Forrest Cameranesi, Geek of All Trades

Summary

In the preceding essays I have laid out in detail all of my philosophical views. I will now go over them again more quickly in a high-level summary:

Work to Philosophy

Per my pragmatist metaphilosophy, all practical endeavors have at least a distant instrumental use for philosophy, in that all practical work can be analyzed in terms of using some tool to do some job, where:

  • Tools are:
    • Administered by technologists, and
    • Created by engineers, best informed by the discoveries of the
    • Physical sciences, which in turn best employ the products of the
    • Philosophy of reality and knowledge
  • Jobs are:
    • Administered by businesspeople, and
    • Created by entrepreneurs, best informed by the discoveries of the
    • Ethical sciences, which in turn best employ the products of the
    • Philosophy of morality and justice

The job of philosophy is thus to seek wisdom, meaning a way of discerning better from worse answers to questions about both reality and morality, giving the physical and ethical sciences the tools they need to do their jobs of enabling the creation of further tools and jobs with which to drive all manner of practical work.

Per my essay on practical action, the possibility of success at any endeavor requires trying, but assuming either that success is impossible or that it is guaranteed means that there is no reason to try, and so renders success impossible. We must therefore always act according to a tacit assumption that success is possible, but not guaranteed.

Commensurablism

Doing philosophy successfully thus requires that we assume what I call commensurablism, or objective criticism, which is the position that, to questions about both reality and morality:

  • It is possible to achieve such wisdom, in other words it is possible for some proposed answer to be genuinely correct, a position that I term "objectivism"; and
  • Such wisdom is not guaranteed, in other words no proposed answer is ever definitively correct beyond all question, a position that I term "criticism".

Criticism, being the commitment to always being open to critically questioning anything, is the negation of what I term "fideism", which in turn encompasses:

  • Appeals to authority
  • Appeals to popularity
  • Appeals to intuition

Objectivism, being the commitment to there being objective answers to all meaningful questions, is the negation of what I term "nihilism", which in turn encompasses:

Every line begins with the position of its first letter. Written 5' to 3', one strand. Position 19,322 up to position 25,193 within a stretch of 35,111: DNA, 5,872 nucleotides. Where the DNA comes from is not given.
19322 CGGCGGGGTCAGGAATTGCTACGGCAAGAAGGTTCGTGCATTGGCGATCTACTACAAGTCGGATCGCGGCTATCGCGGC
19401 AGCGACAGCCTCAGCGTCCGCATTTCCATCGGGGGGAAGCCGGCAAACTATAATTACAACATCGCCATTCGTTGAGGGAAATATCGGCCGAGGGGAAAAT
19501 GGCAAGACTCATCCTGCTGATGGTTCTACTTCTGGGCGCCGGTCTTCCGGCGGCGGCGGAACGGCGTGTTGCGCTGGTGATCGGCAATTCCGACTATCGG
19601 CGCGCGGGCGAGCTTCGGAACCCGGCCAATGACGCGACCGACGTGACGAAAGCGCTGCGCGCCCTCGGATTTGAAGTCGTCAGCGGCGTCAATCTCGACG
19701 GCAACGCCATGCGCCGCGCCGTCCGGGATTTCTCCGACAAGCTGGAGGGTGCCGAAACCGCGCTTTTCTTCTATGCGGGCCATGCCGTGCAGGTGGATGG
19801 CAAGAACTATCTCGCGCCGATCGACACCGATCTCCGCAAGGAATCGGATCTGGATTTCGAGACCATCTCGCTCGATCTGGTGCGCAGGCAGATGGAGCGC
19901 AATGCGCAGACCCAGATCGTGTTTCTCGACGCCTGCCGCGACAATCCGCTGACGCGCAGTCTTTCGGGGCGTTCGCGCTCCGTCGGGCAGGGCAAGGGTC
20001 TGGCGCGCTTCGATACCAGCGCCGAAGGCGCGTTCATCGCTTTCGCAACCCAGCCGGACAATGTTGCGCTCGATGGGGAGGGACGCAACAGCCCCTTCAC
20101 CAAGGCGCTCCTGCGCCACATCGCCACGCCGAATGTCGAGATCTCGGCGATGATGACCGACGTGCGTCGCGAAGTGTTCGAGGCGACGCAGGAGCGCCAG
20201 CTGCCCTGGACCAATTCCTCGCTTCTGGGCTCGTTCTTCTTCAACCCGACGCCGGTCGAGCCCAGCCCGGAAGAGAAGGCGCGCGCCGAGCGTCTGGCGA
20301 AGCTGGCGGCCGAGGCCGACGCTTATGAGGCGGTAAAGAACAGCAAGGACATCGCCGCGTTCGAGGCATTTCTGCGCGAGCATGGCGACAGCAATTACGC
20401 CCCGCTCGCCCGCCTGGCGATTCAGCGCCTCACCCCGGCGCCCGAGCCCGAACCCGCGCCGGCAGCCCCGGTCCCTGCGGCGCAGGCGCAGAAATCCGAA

• Particular senses of relativism
  • Particular senses of idealism
  • Solipsism or egotism

Criticism demands appealing always to experiential phenomena to judge proposed answers to questions without appeals to faith, a position I term "phenomenalism"; equivalently, rejecting fideism demands also rejecting what I term "transcendentalism", which in turn encompasses:

  • Supernaturalism and the ethical analogue thereof, and
  • Particular senses of materialism

Objectivism demands always allowing the initial possibility that some proposed answer might be the correct one rather than rejecting every proposal at the outset, a position I term "liberalism"; equivalently, rejecting nihilism demands also rejecting what I term "cynicism", which in turn encompasses:

  • Justificationism, and
  • Conflation of descriptive claims with prescriptive claims

Commensurablism, or objective criticism, thus demands phenomenal liberalism, which is to say the rejection of both transcendentalism and cynicism. That in turn demands a philosophy of meaning that:

  • Differentiates between descriptive and prescriptive propositions (so as not to fall into cynicism), and
  • Grounds both types of proposition in different experiential phenomena (so as not to fall into transcendentalism)

Phenomenal objectivism, which is to say the rejection of both transcendentalism and nihilism, demands: Action

  • A philosophy of mathematics that:
    • Grants some kind of objective existence to abstract objects, but
    • Does not locate them in some kind of transcendental realm
  • A philosophy of art that:
    • Grants that things can be objectively beautiful, but
    • Does not ascribe any kind of transcendental quality to such beauty
  • An empirical realist ontology
  • A hedonic moralist teleology
  • A functional panpsychist philosophy of mind, and
  • A functional compatibilist philosophy of will

Critical liberalism, the rejection of both fideism and cynicism, demands:

  • A critical rationalist or falsificationist epistemology,
    • which demands a freethinking philosophy of academics,
      • which in turn depends upon an enlightened academic community;
    and
  • A liberal or libertarian deontology,
    • which demands an anarchic philosophy of politics,
      • which in turn depends upon an empowered political community.

Having read through my philosophy in detail once, and again reading through this high-level summary, I recommend reading this entire Codex through once more in detail with this bigger picture in mind, to better see how each smaller piece fits together into the unified whole that I hope you now understand.


Back to the Introduction.